Due to the impairments of their working memory, they have less ability in reacting to their emotions by using the reasoning part of their brain making them stuck in whatever they are feeling at the moment. Calming down and getting to perspective requires a lot of time. So, they are more likely to get locked up by their own emotions resulting to feelings of discouragement, confusion or anger that can be overwhelming and would lead to being afraid in doing tasks or activities, tend give up too quickly, being hesitant on starting something that is needed to be done and would be afraid to mingle with other people.

According to the book 15 Ways to Disarm (and Understand) Explosive ADHD Emotions, emotions motivate action whether it is an action to engage or action to avoid. Most people that have an untreated ADHD eagerly interested in activities that offers instant gratification. They tend to have severe difficulty in initiating and sustaining effort for tasks that rewards them over a longer term. Taking a risk is an emotional challenge that would make their lives to remain stunted and restrained. But there is always a way in helping children manage their emotions. According to Laurie Dupar, children can be taught to manage the whirlwind emotional moods by trying, applying and practicing some techniques such as specifying the emotion and helping your child identify what causes that certain emotion. Once recognized, create a sign of caution to let your child be warned, for them to recognize that they are needed to redirect or shift their emotions and lastly, in order to help kids get rid of sadness, being anxious and overwhelmed, it is helpful for them to learn relaxation, breathing techniques, and visual imagery. In adults, treating the emotional challenges of ADHD requires a multimodal approach. It begins with a thorough and accurate evaluation for ADHD, be able to explain what ADHD is and how emotions and ADHD are somewhat associated. ADHD medication may improve the emotional systems in the brain. Free Association Technique or Talk Therapy can help a person handle fear or low self-esteem. Clinicians and therapists are required to be very observant for signs of emotional difficulties, because most people with ADHD are able to hide that part of their lives. Becoming aware of the emotional intensity of the patient’s life will lead to proper diagnosis and successful therapy, says William Dodson, an adult psychiatrist who specialised in adults with ADHD.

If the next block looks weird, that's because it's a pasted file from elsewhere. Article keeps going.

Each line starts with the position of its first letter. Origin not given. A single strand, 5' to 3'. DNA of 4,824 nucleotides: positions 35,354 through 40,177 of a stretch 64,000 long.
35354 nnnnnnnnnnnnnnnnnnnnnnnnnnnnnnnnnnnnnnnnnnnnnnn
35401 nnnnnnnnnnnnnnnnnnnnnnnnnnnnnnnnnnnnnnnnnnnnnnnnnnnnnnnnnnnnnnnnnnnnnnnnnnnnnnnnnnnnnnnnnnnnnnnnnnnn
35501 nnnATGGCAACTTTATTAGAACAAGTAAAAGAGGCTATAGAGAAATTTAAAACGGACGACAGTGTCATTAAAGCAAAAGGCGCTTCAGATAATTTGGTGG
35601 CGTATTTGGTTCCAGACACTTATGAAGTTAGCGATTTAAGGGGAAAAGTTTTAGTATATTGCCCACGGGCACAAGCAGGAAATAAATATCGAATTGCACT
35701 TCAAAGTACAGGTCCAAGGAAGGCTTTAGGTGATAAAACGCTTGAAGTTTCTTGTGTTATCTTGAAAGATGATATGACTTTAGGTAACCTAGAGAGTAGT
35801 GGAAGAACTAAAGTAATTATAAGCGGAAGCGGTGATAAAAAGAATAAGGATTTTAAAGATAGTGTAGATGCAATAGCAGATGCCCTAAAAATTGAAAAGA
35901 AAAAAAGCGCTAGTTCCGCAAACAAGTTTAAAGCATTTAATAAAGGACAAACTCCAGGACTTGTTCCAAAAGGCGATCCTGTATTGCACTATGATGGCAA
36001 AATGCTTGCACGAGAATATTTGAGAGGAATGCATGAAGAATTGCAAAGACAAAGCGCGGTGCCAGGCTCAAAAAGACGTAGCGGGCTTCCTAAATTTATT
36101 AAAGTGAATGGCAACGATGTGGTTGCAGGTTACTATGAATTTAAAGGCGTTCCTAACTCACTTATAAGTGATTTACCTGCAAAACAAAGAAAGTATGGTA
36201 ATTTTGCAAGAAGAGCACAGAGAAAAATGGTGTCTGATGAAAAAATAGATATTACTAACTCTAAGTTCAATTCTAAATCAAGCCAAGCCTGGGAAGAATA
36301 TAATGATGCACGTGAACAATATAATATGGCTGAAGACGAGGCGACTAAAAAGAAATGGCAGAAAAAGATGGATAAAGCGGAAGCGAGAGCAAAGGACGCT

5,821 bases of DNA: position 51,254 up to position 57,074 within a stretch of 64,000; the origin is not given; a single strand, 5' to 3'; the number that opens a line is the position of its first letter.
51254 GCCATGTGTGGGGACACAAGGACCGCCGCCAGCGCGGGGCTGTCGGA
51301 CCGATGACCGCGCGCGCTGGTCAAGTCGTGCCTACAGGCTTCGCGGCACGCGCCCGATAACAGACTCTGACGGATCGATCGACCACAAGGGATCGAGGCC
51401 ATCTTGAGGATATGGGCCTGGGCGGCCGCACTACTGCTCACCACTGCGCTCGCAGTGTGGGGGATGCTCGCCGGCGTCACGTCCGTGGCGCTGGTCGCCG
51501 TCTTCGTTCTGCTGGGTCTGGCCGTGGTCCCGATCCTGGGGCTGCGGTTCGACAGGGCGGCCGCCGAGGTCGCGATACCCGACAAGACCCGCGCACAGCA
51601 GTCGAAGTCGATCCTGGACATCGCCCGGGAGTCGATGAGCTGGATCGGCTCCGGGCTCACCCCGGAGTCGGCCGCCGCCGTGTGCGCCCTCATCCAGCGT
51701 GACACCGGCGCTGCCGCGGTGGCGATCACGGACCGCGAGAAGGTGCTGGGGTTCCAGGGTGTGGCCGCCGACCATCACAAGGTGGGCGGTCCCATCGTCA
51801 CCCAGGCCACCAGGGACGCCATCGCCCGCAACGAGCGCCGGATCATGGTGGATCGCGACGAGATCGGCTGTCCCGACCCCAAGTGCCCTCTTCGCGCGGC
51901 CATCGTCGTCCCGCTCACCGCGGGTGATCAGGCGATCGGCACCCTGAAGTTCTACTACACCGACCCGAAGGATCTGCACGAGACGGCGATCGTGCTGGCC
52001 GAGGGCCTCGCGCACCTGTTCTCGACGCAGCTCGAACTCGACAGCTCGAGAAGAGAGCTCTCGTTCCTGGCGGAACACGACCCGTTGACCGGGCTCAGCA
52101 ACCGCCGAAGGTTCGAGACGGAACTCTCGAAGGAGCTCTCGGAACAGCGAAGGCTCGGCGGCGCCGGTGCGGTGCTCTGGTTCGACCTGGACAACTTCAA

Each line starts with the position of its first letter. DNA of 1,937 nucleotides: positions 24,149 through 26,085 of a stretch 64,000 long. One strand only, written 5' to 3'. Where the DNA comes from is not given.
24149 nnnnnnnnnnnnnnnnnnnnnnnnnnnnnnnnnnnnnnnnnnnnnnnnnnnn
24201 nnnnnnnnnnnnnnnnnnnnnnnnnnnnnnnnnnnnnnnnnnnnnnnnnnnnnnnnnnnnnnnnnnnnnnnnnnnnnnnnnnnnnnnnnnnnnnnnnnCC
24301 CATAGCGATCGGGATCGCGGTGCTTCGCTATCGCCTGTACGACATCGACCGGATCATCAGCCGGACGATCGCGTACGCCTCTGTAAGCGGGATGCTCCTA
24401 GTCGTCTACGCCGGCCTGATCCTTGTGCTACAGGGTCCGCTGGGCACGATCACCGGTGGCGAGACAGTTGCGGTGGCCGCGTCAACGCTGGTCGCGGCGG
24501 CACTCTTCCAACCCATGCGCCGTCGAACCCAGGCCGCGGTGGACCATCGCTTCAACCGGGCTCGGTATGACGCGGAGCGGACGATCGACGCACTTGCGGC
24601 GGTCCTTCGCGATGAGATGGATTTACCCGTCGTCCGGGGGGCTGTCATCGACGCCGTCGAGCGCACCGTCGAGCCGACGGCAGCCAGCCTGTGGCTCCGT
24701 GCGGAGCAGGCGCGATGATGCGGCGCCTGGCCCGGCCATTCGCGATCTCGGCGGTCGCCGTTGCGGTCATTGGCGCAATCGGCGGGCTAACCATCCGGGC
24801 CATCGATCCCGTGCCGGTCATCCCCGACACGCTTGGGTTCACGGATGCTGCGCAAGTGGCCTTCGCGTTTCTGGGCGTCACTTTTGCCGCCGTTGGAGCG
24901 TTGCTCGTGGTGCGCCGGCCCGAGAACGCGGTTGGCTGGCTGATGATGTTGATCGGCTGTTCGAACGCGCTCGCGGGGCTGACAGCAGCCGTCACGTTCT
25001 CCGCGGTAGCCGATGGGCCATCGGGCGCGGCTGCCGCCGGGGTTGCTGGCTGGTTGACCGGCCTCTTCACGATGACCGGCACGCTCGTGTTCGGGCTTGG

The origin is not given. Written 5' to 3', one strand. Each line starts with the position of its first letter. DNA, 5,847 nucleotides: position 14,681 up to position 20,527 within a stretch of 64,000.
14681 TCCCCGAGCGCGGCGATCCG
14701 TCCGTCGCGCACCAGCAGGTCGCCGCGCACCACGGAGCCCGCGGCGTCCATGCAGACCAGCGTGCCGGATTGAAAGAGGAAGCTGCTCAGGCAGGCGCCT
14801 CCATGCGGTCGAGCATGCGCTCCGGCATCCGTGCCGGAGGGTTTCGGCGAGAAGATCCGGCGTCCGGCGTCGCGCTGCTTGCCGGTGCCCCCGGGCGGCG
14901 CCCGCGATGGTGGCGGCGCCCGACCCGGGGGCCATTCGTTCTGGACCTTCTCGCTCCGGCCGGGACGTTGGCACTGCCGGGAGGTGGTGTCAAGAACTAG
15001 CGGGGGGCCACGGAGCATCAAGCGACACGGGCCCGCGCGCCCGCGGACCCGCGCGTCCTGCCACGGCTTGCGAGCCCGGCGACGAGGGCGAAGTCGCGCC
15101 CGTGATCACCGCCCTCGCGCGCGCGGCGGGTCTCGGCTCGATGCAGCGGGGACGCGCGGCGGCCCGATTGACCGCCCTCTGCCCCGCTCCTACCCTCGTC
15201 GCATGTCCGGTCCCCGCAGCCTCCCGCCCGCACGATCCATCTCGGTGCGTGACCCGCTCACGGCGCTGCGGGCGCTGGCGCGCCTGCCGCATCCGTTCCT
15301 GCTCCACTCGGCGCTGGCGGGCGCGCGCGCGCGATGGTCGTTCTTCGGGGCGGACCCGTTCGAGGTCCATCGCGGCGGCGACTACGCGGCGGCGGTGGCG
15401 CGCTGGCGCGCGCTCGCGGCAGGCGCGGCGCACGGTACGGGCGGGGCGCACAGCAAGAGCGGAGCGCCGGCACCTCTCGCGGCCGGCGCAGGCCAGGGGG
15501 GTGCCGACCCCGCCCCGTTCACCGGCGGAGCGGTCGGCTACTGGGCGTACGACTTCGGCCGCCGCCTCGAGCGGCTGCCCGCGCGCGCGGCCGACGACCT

When kids having ADHD experience difficulty in controlling their emotions, become frustrated when they can’t do something they want to do, or even can’t do things most children do at their age usually arises from intense emotions that are overwhelming. They would actually manage their emotions if they are able to do so. When your child is struggling emotionally, it does not mean that you are a bad parent and your child is not trying to manipulate you with emotions to be naughty. It actually implies that a child with ADHD needs help learning on how to manage and control their emotions.